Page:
While seasoned in the political realm as a former Nassau County legislator, Town of North Hempstead Supervisor Judi Bosworth says she still feels new to the mantle she took up less than two years ago, running the fifth largest township in the United States. Bosworth squares off against Republican challenger Anthony Bulzomi of Carle Place on Nov. 3.
“The thing I see is that we have wonderful people in the town that care about education, that care about business, that care about making sure that they can raise their families here,” she said in an interview with Anton Media Group.
Bosworth touted the revitalization of the town’s veteran advisory committee in 2014; a task she called “an amazing experience.” The committee is comprised of veterans throughout North Hempstead who are skilled in veterans affairs.
The committee’s first project collected clothing toiletries last Christmas, which were brought to the Northport VA hospital for veterans.
Box drop-off sites are planned for Clinton G. Martin and Michael J. Tully parks, along with Town Hall.
“We wanted to make sure we were in touch with our veterans to see what they needed,” Bosworth said.
Bosworth feels the recent Town Veterans Breakfast earlier this month at Clinton G. Martin Park will aide the committee’s continued rebirth.
“Just getting the opportunity to that the veterans for all they’ve done,” she said. “We’ve done a great job getting initiatives and departments in order.”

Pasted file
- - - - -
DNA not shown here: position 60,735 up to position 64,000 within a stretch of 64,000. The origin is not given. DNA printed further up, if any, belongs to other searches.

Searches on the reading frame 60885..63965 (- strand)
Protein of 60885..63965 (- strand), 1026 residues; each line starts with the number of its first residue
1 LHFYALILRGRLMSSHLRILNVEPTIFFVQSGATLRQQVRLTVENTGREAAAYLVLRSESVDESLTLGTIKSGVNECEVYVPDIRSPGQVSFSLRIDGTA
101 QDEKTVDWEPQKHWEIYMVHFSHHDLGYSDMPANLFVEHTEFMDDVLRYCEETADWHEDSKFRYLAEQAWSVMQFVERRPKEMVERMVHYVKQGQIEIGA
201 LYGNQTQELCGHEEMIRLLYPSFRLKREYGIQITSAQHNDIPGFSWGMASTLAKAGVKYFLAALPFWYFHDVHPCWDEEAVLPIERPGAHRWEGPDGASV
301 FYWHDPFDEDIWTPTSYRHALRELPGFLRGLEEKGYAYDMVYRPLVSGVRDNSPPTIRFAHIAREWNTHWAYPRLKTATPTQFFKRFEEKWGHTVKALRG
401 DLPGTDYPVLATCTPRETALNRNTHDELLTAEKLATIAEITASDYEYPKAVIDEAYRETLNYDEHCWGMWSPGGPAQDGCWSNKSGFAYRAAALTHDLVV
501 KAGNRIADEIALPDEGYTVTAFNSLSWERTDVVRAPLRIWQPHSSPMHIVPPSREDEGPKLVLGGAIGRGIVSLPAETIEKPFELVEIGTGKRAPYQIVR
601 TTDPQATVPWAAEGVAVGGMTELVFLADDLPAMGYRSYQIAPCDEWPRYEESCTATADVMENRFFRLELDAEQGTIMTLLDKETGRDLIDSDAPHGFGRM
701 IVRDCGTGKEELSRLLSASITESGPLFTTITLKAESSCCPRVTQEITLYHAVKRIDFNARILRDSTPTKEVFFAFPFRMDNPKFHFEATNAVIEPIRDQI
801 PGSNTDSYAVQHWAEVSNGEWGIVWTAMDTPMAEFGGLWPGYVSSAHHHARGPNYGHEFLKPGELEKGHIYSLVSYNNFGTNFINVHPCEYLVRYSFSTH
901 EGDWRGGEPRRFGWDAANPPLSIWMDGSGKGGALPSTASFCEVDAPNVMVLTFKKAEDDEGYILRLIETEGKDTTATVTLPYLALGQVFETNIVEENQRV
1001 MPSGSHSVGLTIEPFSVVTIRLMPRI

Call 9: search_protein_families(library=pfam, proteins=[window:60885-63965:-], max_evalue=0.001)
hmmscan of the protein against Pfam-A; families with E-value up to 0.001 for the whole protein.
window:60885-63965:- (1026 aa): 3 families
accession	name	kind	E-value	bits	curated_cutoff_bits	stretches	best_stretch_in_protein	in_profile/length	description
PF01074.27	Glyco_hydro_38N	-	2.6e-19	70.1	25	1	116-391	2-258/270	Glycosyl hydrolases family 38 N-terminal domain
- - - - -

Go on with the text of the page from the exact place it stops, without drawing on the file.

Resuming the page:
The town’s building department drew ire from residents and community leaders leading up to Bosworth’s appointment last January. She pointed to the selection of John Niewender as the department’s commissioner as the first in many steps to getting the office on track. The search lasted six months to find former commissioner Kevin Cronin’s successor last year.
Bosworth said Niewender, of New Hyde Park, is “an incredible asset to the town.”
“We conducted an extensive search for building commissioner,” she said. “There was no one I felt that could do the job. But John has the respect of the people within the department and outside of it.”
Bosworth admitted the building office is still in transition, but contends “great changes have come.” She noted the appointment of an applicant advocate in Lauren Summa as one initiative that have set the building department on the right course. Summa handles red-tape issues with department applications and walks parties through the process in North Hempstead.
“Am I going to sit here and say ‘good news, the building department is fixed?’ Nope,” Bosworth said. “Will I say there have been really great changes? I will say that.”
Much like her opponent, Bosworth has been stumping for transparent government since she took office, spearheading the streaming of town board meetings on northhempstead.gov and uploading a digital version of the town budget prior to Election Day.
“I was committed to having the budget vote before Election Day,” Bosworth said. “We’ll do that as long as I’m there.”
Road repaving has been a recent undertaking by the town under its five-year capital plan, which recently completed projects in Albertson, Roslyn and Roslyn Heights. The $2 million road plan has additional projects scheduled for Port Washington, Great Neck, New Hyde Park, Garden City Park and Manhasset.
“It’s never complete because it’s an ongoing process,” Boswoth said. “This is something that is now in our capital plan every year.”